WIFI Security : Network Security

Table of Contents

Wi-Fi protection is designed to avoid unauthorized access to wireless devices. Most home routers have several security modes that differ in levels of safety. Did you know that your internet connection uses one of four different types of security? While all of them are different, not all of them are equal; as such, it’s important to learn what form of protection your Wi-Fi is using.

Various types of wireless security protocols have been developed for the safety of home wireless networks. Wireless security protocols are WEP, WPA, and WPA2, which serve the same function but are different at the same time.

  • The Wired Equivalent Privacy (WEP) ProtocolWEP was developed for wireless networks and introduced as a Wi-Fi security standard in September 1999. It is still prevalent in the modern era within older structures due to its age. Out of all protocols, WEP is considered to be the least stable. WEP was officially discontinued by the Wi-Fi Alliance in 2004.
  • The Wi-Fi Protected Access (WPA) ProtocolWPA arrived as WEP’s substitute due to the vulnerabilities contained within WEP. It has additional features, such as the Temporary Key Integrity Protocol (TKIP). This function was a 128-bit dynamic key that was harder to break into than a WEP static, unchanged key. WPA was a major improvement over WEP, but as the core components were rendered so that they could be rolled out through firmware updates to WEP-enabled devices, they still relied on exploited elements.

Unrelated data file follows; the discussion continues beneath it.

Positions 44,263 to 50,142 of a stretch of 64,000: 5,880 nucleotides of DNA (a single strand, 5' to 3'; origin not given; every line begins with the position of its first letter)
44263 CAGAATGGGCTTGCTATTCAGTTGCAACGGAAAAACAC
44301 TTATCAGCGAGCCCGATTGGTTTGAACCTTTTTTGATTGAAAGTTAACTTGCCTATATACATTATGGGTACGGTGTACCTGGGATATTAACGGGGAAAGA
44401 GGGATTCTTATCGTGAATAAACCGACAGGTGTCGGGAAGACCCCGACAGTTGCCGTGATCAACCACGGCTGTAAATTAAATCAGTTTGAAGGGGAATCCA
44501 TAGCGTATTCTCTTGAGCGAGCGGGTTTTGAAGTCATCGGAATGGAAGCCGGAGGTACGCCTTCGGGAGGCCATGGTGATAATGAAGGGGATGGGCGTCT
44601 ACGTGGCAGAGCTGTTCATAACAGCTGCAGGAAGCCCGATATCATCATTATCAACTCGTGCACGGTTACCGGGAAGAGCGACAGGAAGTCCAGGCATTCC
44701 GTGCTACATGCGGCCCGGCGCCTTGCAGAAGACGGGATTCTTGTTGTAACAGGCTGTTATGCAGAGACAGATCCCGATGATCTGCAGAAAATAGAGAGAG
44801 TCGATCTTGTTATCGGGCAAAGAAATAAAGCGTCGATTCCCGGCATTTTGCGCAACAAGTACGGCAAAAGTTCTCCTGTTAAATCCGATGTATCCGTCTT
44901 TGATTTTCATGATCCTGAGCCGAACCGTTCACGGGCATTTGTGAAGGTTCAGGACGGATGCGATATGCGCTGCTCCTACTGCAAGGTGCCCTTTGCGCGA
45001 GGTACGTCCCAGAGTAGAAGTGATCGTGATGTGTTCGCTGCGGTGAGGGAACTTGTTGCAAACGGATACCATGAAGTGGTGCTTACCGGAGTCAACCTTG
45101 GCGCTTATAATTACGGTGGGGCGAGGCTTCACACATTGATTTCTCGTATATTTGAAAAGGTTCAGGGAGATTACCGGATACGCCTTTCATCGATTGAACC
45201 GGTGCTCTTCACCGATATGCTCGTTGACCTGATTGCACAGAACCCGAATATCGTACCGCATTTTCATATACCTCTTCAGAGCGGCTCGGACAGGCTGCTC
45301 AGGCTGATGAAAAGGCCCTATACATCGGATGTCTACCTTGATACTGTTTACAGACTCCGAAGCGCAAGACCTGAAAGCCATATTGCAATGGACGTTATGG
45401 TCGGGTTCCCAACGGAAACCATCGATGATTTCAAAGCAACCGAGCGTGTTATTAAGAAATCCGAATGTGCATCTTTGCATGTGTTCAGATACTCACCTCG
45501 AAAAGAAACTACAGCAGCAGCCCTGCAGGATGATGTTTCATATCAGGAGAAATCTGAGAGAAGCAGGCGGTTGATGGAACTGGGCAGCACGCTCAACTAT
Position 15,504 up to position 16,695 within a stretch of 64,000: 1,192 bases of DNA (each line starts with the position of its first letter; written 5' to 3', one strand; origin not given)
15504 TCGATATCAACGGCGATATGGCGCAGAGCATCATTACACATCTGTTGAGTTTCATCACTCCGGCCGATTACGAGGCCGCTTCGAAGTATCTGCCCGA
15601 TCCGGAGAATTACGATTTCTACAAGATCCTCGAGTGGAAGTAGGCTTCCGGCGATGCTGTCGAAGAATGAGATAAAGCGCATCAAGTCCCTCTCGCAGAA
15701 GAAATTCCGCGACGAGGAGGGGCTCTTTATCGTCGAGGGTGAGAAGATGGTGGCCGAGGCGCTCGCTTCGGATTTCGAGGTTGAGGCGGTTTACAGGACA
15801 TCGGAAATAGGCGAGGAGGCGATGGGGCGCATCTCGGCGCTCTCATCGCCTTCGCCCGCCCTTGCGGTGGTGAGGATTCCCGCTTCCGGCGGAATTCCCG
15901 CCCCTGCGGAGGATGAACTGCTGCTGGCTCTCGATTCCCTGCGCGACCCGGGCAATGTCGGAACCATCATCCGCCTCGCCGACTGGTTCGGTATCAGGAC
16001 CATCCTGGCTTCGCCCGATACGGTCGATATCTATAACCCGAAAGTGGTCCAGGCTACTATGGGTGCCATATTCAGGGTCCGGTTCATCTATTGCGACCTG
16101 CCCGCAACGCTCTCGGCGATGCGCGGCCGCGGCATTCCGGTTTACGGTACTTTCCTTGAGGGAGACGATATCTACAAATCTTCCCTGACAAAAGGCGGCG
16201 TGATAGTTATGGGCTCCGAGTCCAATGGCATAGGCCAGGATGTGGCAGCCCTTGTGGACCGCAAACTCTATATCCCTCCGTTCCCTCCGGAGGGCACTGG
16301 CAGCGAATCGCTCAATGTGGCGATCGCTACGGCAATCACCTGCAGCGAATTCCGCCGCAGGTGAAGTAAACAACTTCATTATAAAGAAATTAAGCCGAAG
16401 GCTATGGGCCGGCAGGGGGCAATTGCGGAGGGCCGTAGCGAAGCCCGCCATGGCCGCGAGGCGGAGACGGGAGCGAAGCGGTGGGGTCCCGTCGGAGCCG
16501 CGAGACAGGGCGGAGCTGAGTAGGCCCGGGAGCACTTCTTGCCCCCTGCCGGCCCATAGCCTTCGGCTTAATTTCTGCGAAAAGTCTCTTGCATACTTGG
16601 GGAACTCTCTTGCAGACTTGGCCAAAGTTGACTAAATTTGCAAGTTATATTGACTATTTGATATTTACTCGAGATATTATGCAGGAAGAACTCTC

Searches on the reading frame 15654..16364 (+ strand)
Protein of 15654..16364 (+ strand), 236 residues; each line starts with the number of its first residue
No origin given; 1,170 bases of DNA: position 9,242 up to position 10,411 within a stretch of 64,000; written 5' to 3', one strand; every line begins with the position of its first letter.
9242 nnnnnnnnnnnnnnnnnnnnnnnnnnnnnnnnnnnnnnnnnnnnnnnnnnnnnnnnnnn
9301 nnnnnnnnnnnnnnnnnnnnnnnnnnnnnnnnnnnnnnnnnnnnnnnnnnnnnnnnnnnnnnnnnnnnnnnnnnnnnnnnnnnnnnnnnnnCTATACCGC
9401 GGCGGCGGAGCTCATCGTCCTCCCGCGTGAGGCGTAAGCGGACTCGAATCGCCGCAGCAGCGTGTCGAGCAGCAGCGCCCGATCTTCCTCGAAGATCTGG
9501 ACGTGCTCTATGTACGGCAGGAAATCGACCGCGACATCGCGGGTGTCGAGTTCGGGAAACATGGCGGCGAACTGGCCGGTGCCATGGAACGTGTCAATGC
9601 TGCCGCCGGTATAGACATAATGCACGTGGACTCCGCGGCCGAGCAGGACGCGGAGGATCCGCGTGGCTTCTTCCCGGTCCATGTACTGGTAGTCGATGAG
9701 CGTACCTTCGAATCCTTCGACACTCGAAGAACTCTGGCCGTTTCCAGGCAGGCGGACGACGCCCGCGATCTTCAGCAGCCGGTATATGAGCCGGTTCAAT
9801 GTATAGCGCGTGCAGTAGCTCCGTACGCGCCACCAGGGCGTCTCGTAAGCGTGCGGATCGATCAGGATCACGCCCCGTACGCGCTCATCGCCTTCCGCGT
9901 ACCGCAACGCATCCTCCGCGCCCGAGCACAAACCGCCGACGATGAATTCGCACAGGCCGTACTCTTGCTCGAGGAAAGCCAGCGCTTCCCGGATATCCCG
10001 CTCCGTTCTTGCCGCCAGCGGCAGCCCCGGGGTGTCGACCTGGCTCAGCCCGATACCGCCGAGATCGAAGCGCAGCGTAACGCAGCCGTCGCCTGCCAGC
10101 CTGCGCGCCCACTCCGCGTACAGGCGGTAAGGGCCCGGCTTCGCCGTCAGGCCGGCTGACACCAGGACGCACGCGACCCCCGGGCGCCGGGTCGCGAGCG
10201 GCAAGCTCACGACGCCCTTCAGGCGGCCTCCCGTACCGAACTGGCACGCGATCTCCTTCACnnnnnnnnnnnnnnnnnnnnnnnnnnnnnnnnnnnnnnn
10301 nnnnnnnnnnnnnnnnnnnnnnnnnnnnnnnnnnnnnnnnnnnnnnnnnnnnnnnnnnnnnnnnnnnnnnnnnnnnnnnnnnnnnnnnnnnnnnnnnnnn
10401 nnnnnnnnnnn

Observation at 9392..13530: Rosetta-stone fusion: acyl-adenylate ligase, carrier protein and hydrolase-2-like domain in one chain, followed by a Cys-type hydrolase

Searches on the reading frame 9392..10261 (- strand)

• The Wired Equivalent Privacy (WEP) ProtocolWEP was developed for wireless networks and introduced as a Wi-Fi security standard in September 1999. It is still prevalent in the modern era within older structures due to its age. Out of all protocols, WEP is considered to be the least stable. WEP was officially discontinued by the Wi-Fi Alliance in 2004.
  • The Wi-Fi Protected Access (WPA) ProtocolWPA arrived as WEP’s substitute due to the vulnerabilities contained within WEP. It has additional features, such as the Temporary Key Integrity Protocol (TKIP). This function was a 128-bit dynamic key that was harder to break into than a WEP static, unchanged key. WPA was a major improvement over WEP, but as the core components were rendered so that they could be rolled out through firmware updates to WEP-enabled devices, they still relied on exploited elements.

Which security method will work for your network?

Here is the list of new (after 2006) security approaches used on wireless networks, from the best to the worst:

  • WPA2 and AES
  • AES + WPA
  • WPA + TKIP/AES (TKIP as a fallback method)
  • WPA + TAKIP
  • WEP The WEP
  • Open your network (no security at all)
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